Let me close by recognizing one final challenge, and that is communicating who we are and what we do at Rutgers. Is there anyone here who has never exclaimed: If only Rutgers told its story better? The elements are now in place to do that more effectively than ever before. Through the "Jersey Roots, Global Reach" campaign in newspapers, on buses and billboards, and on TV. Through the new Rutgers University Alumni Association, 370,000 strong, whose members have just received the latest issue of Rutgers Magazine. And on April 25, 2009, when we will have the first—ever Rutgers Day on the New Brunswick Campus-a great big, one-day show-and-tell for the entire state.
Building on the long and wonderful traditions of Ag Field Day and the New Jersey Folk Festival, which already bring thousands of people to the Cook and Douglass campuses each spring, the idea is to make the last Saturday in April a day when people from across the state come to Rutgers to experience their state university. A trip through a geological time machine, an ask-the-author talk on baseball in New Jersey, a performance by the Livingston Theatre Company, a historic tour, and our fabulous Faraday physics demonstration are just some of the events being planned—and many, many more are being solicited. We will roll out the scarlet carpet, welcoming thousands of visitors to show them what we do at Rutgers.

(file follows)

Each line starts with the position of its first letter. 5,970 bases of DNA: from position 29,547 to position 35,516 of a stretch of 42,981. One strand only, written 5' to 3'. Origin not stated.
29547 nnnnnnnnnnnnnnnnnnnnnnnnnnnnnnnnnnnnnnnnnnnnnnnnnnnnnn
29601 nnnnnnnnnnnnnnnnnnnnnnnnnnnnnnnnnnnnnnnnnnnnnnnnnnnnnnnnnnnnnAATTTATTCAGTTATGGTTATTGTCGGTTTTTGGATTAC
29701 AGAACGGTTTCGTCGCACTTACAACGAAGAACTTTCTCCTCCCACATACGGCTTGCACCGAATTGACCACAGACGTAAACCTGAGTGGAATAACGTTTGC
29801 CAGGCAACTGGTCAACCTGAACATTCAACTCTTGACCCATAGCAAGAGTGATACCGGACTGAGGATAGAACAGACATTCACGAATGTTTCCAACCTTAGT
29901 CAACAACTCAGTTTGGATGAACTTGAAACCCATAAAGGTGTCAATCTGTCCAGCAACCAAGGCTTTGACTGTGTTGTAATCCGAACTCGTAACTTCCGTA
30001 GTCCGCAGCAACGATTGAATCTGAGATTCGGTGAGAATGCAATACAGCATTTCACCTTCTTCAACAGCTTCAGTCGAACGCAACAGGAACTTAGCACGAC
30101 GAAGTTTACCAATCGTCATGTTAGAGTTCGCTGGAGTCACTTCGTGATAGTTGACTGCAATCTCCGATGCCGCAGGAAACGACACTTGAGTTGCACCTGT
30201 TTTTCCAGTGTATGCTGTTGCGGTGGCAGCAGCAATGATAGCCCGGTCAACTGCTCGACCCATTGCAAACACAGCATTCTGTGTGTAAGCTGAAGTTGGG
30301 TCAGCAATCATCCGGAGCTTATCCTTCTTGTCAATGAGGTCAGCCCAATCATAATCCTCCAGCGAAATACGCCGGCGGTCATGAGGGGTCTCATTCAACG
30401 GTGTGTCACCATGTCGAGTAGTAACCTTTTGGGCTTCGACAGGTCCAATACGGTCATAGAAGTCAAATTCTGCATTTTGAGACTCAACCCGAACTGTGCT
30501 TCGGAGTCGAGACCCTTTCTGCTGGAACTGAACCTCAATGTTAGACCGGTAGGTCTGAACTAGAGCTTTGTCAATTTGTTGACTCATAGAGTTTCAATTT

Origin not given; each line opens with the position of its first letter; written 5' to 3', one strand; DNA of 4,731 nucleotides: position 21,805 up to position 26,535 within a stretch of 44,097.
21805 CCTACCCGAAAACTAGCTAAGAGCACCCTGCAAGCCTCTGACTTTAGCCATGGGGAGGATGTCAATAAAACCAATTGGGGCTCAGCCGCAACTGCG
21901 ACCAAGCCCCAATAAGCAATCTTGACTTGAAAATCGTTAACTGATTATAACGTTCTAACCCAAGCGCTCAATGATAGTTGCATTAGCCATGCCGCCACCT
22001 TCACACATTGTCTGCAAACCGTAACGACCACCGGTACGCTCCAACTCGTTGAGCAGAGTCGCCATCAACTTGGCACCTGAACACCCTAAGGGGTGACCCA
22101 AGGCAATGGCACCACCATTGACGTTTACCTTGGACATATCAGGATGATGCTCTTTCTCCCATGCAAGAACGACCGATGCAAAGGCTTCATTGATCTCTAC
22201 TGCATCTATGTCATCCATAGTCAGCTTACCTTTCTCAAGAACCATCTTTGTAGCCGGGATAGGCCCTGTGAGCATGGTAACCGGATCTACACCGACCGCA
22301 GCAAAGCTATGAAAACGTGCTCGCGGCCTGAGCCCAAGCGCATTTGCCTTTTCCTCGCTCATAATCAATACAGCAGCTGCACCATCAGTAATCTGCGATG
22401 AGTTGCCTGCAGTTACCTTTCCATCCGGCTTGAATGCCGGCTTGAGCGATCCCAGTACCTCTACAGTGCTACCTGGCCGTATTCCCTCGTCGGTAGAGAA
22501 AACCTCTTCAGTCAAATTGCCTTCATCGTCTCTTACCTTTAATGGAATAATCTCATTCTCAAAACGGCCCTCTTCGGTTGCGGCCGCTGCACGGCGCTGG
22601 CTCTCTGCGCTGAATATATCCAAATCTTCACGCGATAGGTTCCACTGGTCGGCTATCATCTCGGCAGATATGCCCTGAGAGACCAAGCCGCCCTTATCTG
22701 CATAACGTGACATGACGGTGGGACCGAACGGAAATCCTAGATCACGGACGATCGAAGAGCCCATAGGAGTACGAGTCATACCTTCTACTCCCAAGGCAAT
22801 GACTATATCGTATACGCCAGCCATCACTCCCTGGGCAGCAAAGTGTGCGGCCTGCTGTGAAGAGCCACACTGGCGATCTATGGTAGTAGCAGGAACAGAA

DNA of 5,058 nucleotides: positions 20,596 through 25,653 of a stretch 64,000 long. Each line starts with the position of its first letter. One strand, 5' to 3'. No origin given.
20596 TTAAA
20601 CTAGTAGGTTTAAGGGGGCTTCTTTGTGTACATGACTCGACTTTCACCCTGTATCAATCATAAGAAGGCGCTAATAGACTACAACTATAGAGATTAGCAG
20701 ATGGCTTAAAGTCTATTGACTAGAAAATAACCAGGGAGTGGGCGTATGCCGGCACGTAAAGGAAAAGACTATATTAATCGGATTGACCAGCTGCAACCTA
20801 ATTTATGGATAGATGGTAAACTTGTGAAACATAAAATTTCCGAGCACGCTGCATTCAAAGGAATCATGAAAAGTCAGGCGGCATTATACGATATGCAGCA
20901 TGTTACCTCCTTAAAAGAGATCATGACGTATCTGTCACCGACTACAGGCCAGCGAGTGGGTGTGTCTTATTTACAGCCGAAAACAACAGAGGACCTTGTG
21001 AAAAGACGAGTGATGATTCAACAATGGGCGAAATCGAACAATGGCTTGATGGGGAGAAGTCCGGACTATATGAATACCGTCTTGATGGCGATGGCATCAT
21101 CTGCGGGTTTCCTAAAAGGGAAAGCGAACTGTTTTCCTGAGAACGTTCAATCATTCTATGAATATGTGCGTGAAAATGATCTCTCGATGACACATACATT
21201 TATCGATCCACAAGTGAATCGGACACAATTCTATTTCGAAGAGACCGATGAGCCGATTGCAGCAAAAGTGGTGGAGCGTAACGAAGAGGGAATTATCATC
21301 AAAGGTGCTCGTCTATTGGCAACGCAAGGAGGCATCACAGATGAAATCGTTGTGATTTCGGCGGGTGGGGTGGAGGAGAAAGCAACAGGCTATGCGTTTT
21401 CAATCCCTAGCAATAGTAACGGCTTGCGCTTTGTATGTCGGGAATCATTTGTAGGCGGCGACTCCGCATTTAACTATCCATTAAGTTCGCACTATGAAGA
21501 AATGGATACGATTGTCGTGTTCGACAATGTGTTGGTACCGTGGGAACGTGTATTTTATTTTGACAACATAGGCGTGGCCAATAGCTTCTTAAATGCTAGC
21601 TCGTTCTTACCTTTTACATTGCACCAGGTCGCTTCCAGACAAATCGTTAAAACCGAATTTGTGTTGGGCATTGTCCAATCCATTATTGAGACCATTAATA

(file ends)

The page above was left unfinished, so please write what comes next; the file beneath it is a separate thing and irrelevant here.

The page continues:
We have so many reasons for pride in what we do at Rutgers, and each of us has so many causes for gratitude to be here. And yet so much to accomplish. Our ambitions for Rutgers are very high, and they should be. Our challenges are difficult, and perhaps they always will be. But our resolve is unyielding, our passion for discovery unstinting, our commitment to New Jersey unrivaled, and our quest for excellence unstoppable. It's a place called Rutgers, and for now we have the responsibility for its present and its future. Thank you.